So over the weekend a gent named Neal Rubin for popped up and wrote this piece on Rodriguez in the Detroit News, basically talking about how much of an a-hole Rich Rod is. Normally I wouldn’t bother to say anything – it reads like a bad sports radio call – but after basically calling Rich Rod a slippery, money-grabbing phony, he went here:
Fielding Yost didn’t sign contract extensions and then flirt with other schools to extort raises.
Actually, despite this being a completely different era in college sports, Yost maneuvered quite a bit with his contracts and with U-M. I know FHY on some level—he was a very savvy negotiator and businessman, go read The Big House–so when I saw this I got a laugh.
I asked author/historian John Kryk [Natural Enemies], who’s in the process of writing the definitive history of Yost and his Point-A-Minute teams, and he shared this on the topic:
“No matter how long Yost’s contract was (one-year, two-year, five-year) in his first decade, it was always a source of relief in Ann Arbor every late-Nov/early-Dec when he announced he was for sure coming back. Occasionally, there were reports he was considering an offer from, say, Wisconsin — or from the East. One year he even boldly and publicly disputed the wording of his contract as to whether he’d be allowed to coach elsewhere if he opted out of coaching Michigan. Another year he threatened to retire, he was so discouraged. Yost worked it masterfully to his own advantage.”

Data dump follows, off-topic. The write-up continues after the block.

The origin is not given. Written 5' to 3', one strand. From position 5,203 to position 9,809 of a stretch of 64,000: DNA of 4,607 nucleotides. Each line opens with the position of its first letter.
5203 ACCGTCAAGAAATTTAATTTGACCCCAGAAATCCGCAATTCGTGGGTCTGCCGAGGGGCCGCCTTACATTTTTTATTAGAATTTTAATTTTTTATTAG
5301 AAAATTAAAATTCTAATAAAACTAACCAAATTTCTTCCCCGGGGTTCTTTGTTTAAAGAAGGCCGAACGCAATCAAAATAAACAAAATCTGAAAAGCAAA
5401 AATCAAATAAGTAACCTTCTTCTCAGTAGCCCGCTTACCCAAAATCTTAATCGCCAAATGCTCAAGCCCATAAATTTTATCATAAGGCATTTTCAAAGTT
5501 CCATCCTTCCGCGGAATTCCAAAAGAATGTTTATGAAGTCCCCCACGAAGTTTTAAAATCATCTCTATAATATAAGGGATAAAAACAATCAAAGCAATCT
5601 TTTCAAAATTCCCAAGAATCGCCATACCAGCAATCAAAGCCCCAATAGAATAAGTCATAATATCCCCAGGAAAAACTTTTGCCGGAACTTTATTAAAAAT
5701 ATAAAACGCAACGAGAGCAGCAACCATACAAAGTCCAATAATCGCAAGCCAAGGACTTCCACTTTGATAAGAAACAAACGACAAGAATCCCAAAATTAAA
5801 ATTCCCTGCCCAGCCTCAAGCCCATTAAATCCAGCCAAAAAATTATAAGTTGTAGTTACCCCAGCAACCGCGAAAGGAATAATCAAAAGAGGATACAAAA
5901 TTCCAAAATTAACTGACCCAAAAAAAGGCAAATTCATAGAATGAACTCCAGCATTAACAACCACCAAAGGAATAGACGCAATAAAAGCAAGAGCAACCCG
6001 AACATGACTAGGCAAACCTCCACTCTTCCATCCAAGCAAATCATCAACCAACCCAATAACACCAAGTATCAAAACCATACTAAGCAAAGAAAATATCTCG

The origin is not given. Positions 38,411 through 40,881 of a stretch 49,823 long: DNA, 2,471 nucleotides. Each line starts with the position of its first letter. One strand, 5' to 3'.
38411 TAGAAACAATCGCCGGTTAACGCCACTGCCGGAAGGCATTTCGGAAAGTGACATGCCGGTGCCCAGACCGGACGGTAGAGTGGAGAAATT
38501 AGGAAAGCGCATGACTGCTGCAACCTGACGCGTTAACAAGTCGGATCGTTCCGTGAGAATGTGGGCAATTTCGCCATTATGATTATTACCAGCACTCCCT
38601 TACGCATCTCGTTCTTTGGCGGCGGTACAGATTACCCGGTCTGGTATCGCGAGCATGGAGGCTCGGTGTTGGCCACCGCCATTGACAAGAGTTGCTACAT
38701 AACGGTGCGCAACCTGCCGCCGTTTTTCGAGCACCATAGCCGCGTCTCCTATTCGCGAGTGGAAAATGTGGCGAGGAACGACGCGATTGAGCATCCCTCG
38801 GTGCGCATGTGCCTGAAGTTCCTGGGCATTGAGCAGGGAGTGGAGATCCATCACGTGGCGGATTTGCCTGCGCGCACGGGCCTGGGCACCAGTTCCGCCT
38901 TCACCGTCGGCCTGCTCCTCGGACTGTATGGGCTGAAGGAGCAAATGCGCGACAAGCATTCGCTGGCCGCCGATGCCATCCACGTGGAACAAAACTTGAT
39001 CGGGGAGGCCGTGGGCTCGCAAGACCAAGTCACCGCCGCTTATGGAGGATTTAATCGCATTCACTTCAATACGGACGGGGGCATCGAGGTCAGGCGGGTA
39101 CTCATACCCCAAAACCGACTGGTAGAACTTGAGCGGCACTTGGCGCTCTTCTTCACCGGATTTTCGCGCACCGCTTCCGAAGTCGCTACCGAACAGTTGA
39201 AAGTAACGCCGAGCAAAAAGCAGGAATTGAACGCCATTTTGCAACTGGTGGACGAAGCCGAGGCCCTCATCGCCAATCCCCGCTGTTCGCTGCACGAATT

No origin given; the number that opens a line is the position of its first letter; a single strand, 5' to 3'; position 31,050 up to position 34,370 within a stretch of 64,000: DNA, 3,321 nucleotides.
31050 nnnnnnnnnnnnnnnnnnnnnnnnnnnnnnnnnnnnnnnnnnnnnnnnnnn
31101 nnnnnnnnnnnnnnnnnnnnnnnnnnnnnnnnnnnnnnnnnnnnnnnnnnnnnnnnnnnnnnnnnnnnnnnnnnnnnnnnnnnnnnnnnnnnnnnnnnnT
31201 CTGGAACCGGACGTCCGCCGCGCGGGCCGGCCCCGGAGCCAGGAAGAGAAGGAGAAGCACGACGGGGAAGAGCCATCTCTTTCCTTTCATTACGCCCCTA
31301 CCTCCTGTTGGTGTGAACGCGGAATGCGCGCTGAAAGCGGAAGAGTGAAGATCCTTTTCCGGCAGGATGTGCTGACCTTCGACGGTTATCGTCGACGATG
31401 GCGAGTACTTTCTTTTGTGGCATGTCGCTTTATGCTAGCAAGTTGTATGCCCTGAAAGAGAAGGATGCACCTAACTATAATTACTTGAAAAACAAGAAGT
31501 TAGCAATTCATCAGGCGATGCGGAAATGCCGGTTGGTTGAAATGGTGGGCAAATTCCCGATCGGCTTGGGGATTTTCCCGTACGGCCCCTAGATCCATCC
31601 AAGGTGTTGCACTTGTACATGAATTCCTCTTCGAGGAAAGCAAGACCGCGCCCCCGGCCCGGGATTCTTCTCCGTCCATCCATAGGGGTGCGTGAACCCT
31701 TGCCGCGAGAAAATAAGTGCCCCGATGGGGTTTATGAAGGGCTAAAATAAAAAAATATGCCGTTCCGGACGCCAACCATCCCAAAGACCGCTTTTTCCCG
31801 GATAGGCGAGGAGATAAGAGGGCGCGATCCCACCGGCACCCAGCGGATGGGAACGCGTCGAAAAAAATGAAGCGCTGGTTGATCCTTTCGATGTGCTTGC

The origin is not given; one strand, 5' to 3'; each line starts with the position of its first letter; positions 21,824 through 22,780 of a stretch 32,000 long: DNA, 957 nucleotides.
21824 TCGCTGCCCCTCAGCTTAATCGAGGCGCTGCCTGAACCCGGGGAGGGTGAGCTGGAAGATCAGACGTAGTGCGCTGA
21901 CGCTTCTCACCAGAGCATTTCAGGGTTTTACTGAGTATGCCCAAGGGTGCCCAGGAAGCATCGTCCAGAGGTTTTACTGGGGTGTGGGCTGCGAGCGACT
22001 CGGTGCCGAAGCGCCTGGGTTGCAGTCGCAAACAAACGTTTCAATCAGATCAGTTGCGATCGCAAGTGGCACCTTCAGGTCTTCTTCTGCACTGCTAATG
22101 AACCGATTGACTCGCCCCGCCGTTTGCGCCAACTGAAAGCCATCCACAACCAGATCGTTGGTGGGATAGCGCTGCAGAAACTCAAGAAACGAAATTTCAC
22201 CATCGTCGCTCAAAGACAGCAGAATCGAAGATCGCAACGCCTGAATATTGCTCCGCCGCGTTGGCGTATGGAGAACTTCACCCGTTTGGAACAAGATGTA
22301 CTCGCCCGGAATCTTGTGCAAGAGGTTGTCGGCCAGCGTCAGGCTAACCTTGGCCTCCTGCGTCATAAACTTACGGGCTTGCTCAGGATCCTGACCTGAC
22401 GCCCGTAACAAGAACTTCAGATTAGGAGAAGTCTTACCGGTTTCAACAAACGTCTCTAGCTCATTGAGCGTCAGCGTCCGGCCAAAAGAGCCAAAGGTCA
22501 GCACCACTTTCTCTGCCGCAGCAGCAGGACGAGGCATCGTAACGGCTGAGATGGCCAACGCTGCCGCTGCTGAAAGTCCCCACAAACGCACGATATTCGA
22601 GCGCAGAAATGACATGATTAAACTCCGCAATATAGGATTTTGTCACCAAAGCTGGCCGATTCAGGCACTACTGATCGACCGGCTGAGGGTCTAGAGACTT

Someone tell Rubin he just got served. Then tell him what that means.
You’d think the more experienced writers would be a little more conscientious about tossing out these historical references but I don’t find that to be the case at all. Rubin then mentioned some other big names:
Fritz Crisler didn’t try to weasel out of a buyout clause. Bennie Oosterbaan didn’t make an embarrassing public plea for his job at a banquet. Bo Schembechler and Lloyd Carr were in Ann Arbor for the long haul, and there was comfort and benefit in that for all concerned.
As for Crisler, while I wouldn’t characterize it as a “weasel” move, he did break his contract at Princeton to come to Michigan. He was in the middle of a five-year deal with the Tigers and got out of it to coach in Ann Arbor. Oosterbaan, who dedicated his entire life to Michigan, didn’t make a plea—he simply resigned from the heading coaching post to make way for Bump Elliott.
And Bo was in for “the long haul” all right, that is after he seriously considered but rejected Texas A&M’s 10-year deal that would have made him coach and AD.
Rubin should stick to the sweet and yucky love at Milford High